2. The Administrative Law Judge Division has sole and exclusive authority to grant a retail liquor license in contested and protested cases.

3. S.C. Code Ann. §§ 61-3-420, 425, 450, 460, 480, 490, and 730 (Supp. 1995) establish the criteria for determining eligibility for a retail liquor license.

4. Although "proper location" is not statutorily defined, broad discretion is vested in the Administrative Law Judge Division in determining the fitness or suitability of a particular location. Fast Stops, Inc. v. Ingram, 276 S.C. 593, 281 S.E.2d 181 (1981).

5. The determination of suitability of a location is not necessarily a function solely of geography. It involves an infinite variety of considerations related to the nature and operation of the proposed business and its impact on the community within which it is to be located. Kearney v. Allen, 287 S.C. 324, 338 S.E.2d 335 (1985); Schudel v. S.C. ABC Comm'n, 276 S.C. 138, 276 S.E.2d 308 (1981).

6. In determining whether a proposed location is suitable, it is proper for this tribunal to consider any evidence that shows adverse circumstances of location. Smith v. Pratt, 258 S.C. 504, 189 S.E.2d 301 (1972); Palmer v. S.C. ABC Comm'n, 282 S.C. 246, 317 S.E.2d 476 (Ct. App. 1984); See also Moore v. S.C. ABC Comm'n, 308 S.C. 160, 417 S.E.2d 555 (1992).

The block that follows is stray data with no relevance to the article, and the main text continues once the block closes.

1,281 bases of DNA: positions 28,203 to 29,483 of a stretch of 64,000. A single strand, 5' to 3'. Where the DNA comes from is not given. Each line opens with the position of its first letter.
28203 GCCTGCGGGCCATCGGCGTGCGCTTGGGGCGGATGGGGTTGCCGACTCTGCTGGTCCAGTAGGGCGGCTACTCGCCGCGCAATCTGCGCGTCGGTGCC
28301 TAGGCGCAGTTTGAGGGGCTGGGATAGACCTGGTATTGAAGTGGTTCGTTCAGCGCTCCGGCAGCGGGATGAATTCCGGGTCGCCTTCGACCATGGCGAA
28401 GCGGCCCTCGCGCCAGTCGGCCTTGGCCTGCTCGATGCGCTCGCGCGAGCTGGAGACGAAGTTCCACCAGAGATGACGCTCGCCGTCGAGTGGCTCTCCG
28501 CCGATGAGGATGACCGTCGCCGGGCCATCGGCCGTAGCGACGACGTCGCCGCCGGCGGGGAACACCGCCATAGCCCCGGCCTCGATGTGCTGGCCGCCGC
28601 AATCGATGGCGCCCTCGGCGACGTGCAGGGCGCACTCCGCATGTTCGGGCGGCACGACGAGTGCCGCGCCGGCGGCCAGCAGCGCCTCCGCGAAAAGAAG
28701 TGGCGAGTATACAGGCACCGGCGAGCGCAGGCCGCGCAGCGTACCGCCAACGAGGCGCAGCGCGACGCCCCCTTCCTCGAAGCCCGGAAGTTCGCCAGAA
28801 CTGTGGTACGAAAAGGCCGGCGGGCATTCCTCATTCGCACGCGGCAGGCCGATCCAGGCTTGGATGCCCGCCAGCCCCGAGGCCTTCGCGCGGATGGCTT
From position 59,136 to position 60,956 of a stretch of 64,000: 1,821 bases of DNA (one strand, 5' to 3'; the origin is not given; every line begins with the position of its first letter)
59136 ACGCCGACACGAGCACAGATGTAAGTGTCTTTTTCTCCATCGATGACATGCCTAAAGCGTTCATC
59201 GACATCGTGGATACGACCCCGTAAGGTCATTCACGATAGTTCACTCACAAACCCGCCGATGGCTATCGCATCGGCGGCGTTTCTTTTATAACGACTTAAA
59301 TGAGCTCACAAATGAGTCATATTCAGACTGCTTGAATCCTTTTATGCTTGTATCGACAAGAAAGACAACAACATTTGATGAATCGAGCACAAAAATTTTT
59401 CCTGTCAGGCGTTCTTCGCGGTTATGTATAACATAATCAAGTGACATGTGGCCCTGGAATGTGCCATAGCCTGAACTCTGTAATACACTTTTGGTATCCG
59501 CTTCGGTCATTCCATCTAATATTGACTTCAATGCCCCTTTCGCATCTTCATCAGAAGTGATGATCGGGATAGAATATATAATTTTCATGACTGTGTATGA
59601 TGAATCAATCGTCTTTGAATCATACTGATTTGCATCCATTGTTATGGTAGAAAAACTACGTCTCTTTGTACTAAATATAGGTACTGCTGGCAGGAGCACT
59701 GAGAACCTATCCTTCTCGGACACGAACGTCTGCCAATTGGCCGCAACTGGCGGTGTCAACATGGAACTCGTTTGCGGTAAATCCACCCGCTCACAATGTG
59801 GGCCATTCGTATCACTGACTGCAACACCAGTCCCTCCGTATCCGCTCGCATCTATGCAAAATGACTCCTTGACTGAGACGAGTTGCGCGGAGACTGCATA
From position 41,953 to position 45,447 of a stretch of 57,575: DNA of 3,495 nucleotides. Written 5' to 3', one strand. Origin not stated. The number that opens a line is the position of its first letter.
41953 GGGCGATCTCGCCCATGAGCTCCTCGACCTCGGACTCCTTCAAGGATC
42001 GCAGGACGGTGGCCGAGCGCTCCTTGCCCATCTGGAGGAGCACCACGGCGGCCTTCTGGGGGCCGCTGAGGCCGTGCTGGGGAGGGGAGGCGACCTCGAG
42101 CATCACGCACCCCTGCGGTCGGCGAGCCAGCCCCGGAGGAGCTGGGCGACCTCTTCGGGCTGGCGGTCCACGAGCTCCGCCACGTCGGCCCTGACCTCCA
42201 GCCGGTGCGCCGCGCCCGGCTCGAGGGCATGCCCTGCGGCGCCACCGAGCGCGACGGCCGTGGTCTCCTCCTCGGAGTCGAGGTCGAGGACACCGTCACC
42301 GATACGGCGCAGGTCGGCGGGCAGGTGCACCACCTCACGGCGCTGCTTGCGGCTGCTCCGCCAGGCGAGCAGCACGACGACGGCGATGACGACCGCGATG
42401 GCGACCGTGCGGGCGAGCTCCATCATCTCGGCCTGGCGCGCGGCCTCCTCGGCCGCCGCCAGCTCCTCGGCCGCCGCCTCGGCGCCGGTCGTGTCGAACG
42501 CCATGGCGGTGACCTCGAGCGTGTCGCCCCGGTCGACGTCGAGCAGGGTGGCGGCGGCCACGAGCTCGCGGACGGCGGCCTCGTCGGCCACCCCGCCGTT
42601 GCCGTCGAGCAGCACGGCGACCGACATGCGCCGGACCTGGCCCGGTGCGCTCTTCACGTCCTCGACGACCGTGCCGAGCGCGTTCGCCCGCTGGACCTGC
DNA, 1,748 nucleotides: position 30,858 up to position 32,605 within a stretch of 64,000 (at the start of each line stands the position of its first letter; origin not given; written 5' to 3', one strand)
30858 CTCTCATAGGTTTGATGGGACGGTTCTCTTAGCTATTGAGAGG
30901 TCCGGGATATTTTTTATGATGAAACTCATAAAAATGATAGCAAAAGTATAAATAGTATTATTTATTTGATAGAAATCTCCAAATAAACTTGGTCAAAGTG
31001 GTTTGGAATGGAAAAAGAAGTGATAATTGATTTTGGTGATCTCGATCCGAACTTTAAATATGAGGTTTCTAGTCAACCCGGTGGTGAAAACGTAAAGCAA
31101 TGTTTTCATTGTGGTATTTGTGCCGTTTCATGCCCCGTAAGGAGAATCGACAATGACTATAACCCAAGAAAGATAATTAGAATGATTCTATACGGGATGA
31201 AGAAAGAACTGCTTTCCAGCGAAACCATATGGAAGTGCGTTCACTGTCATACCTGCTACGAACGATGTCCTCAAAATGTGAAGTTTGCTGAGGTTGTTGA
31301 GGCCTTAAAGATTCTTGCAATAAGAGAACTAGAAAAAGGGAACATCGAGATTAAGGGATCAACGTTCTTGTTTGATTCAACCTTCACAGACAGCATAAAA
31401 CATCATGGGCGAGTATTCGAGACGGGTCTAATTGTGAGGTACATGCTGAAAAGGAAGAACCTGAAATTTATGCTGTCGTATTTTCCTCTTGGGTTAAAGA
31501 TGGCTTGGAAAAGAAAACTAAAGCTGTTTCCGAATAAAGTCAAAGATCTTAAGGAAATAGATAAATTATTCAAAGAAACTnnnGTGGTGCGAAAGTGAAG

7. The denial of a license or permit to an applicant on the grounds of unsuitability of location is without evidentiary support when relevant testimony of those opposing the requested license or permit consists entirely of opinions, generalities, and conclusions not supported by facts. Taylor v. Lewis, 261 S.C. 168, 198 S.E.2d 801 (1973); Smith v. Pratt, 258 S.C. 504, 189 S.E.2d 301 (1972).

8. There has not been a sufficient evidentiary showing that the present location is unsuitable or that the issuance of a retail liquor license would affect the residents' safety, create traffic problems, or have an adverse impact on the community. The proposed location and the nature of the business activity are suitable and proper. 48 C.J.S. Intoxicating Liquors § 121 (1981).